A conservation leader: Fijian chief leads by example

Strong leadership is key to successful conservation at the community level. For Ratu Aisea Katonivere, chief of Macuata Province in Fiji, conservation is successful if it is driven and owned by communities.

Ratu Aisea Katonivere, Paramount chief of Macuata Province, Fiji at the IUCN World Conservation Congress.

Inspiring hearts at the IUCN Word Conservation Congress, Ratu Aisea shares why nature is worth saving and how marine protected areas are helping to replenish food and livelihood sources for the people of his province.

Why is nature worth saving?

Macuata is one of Fiji's biggest provinces comprised of more than 100 villages and sprawled along a vast coastline along the second biggest island, Vanua Levu. The Great Sea Reef, the third longest barrier reef in the world, is a fishing ground for the people of Macuata. In their efforts to protect the Great Sea Reef, to date, district leaders of the province have endorsed 15 marine and mangrove protected areas with some areas protected for several years already.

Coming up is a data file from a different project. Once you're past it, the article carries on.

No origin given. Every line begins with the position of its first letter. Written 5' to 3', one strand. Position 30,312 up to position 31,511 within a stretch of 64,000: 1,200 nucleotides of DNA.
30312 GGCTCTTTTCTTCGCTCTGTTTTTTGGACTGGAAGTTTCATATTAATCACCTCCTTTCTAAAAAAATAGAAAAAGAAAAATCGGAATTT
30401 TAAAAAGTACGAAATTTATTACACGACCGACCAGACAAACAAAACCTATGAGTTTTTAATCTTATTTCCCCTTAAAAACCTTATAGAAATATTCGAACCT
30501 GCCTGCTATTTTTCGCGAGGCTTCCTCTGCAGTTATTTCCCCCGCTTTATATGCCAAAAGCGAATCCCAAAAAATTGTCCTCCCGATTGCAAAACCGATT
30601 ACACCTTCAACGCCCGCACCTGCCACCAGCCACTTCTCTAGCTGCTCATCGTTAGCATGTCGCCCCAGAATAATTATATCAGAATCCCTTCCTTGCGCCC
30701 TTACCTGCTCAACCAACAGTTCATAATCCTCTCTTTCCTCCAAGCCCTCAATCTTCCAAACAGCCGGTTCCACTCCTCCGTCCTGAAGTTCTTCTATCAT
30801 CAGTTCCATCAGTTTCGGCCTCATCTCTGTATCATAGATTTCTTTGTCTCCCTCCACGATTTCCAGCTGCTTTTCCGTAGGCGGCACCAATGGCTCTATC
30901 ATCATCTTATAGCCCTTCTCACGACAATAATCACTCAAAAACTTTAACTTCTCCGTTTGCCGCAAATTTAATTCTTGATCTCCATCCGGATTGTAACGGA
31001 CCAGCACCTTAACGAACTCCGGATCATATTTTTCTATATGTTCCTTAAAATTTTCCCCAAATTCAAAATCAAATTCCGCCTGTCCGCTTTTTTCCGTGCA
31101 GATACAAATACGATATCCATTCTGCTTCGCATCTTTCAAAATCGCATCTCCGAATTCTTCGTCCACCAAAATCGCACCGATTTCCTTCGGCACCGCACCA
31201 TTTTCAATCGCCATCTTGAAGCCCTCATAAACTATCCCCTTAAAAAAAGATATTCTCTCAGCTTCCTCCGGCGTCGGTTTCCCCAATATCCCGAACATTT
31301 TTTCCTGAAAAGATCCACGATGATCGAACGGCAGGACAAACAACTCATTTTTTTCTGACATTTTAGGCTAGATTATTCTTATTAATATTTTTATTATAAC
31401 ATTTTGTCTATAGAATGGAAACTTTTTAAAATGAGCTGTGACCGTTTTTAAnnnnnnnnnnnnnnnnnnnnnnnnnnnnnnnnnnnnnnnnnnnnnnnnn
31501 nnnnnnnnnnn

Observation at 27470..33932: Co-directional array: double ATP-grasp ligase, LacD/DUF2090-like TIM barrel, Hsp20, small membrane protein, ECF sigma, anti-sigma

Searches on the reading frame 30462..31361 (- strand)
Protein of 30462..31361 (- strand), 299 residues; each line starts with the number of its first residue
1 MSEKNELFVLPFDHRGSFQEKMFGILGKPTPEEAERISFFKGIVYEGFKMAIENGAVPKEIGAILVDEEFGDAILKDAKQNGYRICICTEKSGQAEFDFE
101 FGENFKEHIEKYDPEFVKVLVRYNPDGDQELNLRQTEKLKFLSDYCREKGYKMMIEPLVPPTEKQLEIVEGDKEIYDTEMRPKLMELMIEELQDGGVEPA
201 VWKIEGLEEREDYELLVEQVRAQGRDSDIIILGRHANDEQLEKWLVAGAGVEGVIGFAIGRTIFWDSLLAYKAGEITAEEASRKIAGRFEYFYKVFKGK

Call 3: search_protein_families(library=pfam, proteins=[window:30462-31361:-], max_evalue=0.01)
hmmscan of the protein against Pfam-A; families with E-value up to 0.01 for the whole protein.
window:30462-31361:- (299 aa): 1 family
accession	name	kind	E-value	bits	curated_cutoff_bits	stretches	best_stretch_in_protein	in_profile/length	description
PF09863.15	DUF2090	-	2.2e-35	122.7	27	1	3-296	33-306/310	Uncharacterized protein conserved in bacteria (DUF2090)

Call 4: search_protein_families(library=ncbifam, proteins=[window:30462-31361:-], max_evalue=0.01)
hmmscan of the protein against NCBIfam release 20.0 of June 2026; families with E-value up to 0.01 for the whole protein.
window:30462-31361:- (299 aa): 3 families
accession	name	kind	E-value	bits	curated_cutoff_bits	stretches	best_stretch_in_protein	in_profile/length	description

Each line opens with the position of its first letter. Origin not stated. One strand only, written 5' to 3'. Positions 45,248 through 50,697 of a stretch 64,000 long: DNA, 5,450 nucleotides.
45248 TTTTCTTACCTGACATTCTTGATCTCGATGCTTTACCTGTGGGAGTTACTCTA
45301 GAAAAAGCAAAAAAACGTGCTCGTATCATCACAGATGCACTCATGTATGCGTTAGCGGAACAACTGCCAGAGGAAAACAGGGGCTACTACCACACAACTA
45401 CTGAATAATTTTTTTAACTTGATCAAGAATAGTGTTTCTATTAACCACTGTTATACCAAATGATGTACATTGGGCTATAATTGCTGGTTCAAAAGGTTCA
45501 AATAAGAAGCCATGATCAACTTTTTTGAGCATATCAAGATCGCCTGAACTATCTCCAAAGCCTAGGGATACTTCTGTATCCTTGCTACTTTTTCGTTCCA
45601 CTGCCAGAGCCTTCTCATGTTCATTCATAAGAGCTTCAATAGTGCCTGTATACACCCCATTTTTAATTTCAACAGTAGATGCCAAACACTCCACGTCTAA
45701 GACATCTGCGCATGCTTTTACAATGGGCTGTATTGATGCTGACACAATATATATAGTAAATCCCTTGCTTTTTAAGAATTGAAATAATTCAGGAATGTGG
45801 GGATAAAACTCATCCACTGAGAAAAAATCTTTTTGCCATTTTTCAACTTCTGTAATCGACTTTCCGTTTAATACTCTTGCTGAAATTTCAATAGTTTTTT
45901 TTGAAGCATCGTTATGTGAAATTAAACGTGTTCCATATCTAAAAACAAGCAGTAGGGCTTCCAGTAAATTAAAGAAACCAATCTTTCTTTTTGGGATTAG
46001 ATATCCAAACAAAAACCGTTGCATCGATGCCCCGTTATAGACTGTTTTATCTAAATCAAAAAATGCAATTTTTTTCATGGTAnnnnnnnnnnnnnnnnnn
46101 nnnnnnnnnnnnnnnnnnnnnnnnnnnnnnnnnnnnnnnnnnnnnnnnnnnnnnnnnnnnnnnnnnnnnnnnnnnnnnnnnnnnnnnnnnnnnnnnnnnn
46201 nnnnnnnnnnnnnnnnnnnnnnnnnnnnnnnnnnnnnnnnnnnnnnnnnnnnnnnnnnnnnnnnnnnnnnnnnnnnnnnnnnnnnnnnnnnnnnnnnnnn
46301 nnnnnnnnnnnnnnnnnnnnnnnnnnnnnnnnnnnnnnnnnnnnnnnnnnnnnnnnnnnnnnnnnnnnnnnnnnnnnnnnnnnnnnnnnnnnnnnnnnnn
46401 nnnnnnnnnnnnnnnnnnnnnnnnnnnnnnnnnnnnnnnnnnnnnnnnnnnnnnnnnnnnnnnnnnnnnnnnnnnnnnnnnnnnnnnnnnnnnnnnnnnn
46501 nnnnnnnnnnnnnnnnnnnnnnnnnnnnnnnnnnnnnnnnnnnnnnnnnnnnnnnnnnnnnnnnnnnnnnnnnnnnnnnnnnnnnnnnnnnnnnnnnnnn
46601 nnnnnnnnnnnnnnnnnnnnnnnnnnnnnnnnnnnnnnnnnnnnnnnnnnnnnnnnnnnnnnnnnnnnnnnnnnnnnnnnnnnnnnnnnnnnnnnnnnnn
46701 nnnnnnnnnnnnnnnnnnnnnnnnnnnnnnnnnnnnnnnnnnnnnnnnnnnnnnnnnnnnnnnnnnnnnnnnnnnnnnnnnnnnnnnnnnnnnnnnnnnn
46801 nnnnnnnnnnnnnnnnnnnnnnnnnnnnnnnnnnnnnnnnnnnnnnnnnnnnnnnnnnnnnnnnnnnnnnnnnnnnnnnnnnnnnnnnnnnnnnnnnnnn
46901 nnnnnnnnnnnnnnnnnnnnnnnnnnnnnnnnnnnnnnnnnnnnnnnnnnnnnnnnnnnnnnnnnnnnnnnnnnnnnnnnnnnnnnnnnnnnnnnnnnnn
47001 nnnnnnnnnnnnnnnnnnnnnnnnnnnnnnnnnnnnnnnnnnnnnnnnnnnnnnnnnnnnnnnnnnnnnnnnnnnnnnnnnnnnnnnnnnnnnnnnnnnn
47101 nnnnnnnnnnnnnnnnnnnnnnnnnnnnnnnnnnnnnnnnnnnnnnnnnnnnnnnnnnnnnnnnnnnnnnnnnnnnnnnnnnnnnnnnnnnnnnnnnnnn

Why is it important that community leaders take a lead role in conservation?

What is the key reason that MPAs are successful for conservation in Macuata?

What are some of the lessons that you have learnt from this congress and will take back home?

In recognition of his work in protecting Fiji's marine biodiversity, Ratu Aisea was awarded the 2006 Global Ocean Conservation Award, which is given annually on World Ocean Day (June 8) to an individual who makes globally significant contributions in areas such as ocean use planning, marine conservation communications, and coastal zone management.

Work area: 
Marine species
West and Central Africa
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